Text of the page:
So on the last Sunday each month the Auckland IAM crew gather at Westgate. For the January month end social ride my observer Geoff James and myself joined this gathering of the troops. After the briefing, which served as a good opportunity to meet a few more members, Geoff and I trundled off for an observed ride. Commentary whilst maintaining the riding standard was the key element. Ridge Road was an interesting bit of road, short sightlines and constantly varying corner radii. Still, apply the system and all should be well huh? Almost, had to use a bit of brake at the beginning of Ridge Rd when I misjudged a corner...tut tut!
Down the hill into Albany the next small error, not getting enough engine braking going into the 50 km zone, so slightly over the limit. Missed a couple of head checks and while the ride overall got a good review, it's niggling to me that the multitasking elements take more practice than anticipated.
One very important thing Geoff pointed out early on this ride is to use shorter decisive phrases during commentary. My habit is to use "looks like" when approaching a corner, together with "tightening" or "opening" which suggests I'm guessing when it's merely a habit in how I talk or jabber to myself. Fair point though, and one I've been working on.
Another valid point Geoff brought up was to call out the speed zone changes well in advance, together with the requisite mirror check for aggro drivers as well as situational awareness all around. On main thoroughfare type routes, by nature of my trucking background, my familiarity with the roads and also speed zones I was being cautious with calling out speed zone changes coming up. Last thing I wanted to be doing was calling a speed change out before the sign is actually in sight... On the back roads this isn't an issue of course, but come onto the motorways etc and it's like my own sandbox.
The debrief took part in Clevedon, all very positive stuff, but as always aspects to work on. Joined Geoff for a trundle down past Kaiaua, before turning for home thru the Hunua Gorge. We both copped some rain but that's just part of being out on two wheels isn't it?
A couple of short practice runs in the meantime to build a rhythm or routine, but self assessment is not one of my specialties I'll admit.
Sunday 14.02 saw me join the Auckland IAM crew for a social ride. Quite a mixed bunch of bikes and ages of riders. Cool to see a few women riders amongst this bunch as well. What was most pleasing though was the general discipline of the riders, no squids or heroes here. For quite some years I've shied away from riding with groups, preferring to ride with a small number of guys whose riding is sensible. The system of ride leader, tail-end-Charlie and using the tagging system to guide riders in the pack in the right direction was new to me. Makes perfect sense doing it this way though.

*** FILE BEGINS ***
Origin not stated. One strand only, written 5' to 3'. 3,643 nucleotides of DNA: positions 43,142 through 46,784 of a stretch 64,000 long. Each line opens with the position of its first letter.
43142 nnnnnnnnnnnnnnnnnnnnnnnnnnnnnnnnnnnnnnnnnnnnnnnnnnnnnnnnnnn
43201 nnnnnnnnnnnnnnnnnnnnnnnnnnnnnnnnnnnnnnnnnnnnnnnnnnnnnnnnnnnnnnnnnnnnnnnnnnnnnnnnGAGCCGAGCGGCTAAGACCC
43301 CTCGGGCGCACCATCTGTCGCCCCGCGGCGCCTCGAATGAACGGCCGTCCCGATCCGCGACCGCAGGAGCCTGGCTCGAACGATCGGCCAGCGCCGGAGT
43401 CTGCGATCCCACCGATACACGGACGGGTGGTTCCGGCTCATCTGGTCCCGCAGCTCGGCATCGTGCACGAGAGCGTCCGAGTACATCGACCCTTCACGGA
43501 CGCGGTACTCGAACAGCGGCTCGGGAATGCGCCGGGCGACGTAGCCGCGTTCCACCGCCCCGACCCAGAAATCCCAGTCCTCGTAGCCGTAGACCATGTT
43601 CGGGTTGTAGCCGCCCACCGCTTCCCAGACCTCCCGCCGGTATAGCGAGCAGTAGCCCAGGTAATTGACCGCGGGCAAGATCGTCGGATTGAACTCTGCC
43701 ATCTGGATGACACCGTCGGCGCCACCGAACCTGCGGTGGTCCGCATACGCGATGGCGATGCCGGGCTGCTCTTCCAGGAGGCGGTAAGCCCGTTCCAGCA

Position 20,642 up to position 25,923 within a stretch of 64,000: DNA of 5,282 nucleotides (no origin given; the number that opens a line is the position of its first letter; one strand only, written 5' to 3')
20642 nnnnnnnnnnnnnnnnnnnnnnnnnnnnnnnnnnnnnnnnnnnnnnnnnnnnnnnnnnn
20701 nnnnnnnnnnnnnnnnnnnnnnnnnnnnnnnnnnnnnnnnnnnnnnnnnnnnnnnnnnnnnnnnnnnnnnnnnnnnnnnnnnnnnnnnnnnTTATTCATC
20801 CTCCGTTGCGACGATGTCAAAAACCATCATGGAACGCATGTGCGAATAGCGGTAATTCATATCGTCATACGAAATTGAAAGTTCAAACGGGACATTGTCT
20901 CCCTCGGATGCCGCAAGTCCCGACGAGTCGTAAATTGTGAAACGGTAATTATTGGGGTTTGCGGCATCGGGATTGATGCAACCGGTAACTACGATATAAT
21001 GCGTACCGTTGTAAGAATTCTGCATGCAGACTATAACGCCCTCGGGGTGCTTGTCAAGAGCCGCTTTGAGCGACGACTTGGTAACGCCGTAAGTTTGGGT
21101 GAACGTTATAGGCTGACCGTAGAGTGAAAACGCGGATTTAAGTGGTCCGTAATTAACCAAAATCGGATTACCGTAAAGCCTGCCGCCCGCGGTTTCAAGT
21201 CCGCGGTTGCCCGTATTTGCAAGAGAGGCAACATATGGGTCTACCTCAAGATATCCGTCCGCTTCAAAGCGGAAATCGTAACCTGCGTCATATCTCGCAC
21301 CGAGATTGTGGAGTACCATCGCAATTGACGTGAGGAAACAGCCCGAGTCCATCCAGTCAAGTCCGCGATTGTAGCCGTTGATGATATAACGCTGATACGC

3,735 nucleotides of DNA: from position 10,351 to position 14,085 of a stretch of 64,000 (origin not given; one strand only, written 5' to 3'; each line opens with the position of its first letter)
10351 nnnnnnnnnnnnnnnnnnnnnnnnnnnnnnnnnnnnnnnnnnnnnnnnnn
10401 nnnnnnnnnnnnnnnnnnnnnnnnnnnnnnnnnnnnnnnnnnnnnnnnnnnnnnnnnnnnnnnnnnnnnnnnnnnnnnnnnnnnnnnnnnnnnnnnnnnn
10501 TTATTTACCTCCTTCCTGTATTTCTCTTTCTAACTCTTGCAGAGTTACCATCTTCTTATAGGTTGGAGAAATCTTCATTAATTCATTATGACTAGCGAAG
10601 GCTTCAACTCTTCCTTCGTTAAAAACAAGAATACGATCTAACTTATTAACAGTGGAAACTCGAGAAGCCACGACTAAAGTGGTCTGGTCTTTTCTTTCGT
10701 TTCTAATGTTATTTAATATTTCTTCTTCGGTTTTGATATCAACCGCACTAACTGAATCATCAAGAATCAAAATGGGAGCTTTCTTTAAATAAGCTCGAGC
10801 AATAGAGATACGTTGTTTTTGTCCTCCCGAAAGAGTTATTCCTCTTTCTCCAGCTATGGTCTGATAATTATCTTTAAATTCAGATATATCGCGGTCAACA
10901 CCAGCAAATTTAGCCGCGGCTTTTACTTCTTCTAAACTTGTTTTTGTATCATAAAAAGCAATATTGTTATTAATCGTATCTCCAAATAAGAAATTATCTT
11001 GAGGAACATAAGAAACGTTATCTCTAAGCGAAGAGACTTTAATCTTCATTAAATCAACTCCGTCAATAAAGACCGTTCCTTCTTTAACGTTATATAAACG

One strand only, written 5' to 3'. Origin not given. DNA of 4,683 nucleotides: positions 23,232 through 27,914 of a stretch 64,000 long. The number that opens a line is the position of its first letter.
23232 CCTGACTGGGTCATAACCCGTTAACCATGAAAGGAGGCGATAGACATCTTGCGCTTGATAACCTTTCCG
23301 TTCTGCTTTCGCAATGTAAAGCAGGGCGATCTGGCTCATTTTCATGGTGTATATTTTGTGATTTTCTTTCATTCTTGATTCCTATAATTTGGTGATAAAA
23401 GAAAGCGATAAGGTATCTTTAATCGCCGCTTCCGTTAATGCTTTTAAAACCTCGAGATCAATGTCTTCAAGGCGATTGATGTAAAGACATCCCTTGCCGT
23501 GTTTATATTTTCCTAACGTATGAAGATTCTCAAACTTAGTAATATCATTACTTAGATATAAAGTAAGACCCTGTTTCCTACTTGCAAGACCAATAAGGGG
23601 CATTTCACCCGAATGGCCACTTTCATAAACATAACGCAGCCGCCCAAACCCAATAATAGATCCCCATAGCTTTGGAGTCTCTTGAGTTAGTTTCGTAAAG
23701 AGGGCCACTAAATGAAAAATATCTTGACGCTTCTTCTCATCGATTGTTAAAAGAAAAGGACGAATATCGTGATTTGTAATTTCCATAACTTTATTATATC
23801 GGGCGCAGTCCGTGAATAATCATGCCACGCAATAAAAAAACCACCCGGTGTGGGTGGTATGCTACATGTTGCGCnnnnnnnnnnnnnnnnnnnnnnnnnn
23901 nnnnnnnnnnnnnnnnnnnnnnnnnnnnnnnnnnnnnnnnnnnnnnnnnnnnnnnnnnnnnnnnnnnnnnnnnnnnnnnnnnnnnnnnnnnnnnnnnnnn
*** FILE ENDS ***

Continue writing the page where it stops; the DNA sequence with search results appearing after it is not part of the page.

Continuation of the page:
Observing the variation of skill levels was an eye opener, seeing one of the newer associates have a moment and then let a bunch of us past, this showed maturity. Rather than exceeding his comfort zone, let the faster runners thru and it's no sweat. In some ways it also shows more experienced riders how far we've come over the years of riding we've done.
So todays' route took us from Westgate around the back roads to Woodcocks Rd, onto SH1 at Warkworth and gather at the Puhoi pub. For my liking this was merely a warm-up to a real ride, so I came home more or less this way as well. And avoiding the motorway as much as I can, why not turn off at Kumeu and head home across Scenic Drive? Yep, I prefer the back roads on my bike, especially seeing I cover plenty of clicks on main routes while trucking along...can you blame me?
Now Geoff has commented my riding standard has improved to the point where I should start thinking about a date for the advanced test. On the surface this is daunting as well as challenging. Off for another observed ride with Geoff come Monday 15.01 and the following week a day with Philip McDaid as part of my prep for the inevitable advanced test. We all go thru this in order to gain full membership of IAM of course, and whilst I want to do well, I keep telling myself to keep calm. No snipers on the ridges and no incoming mortar fire and all that...
In reality the testing of my habits/skills etc is part and parcel of my job, what with being assessed at least once every six months. The joys of driving fuel tankers I guess. But hey, I get days off during the week so I can trundle along my favourite back roads while they're deserted.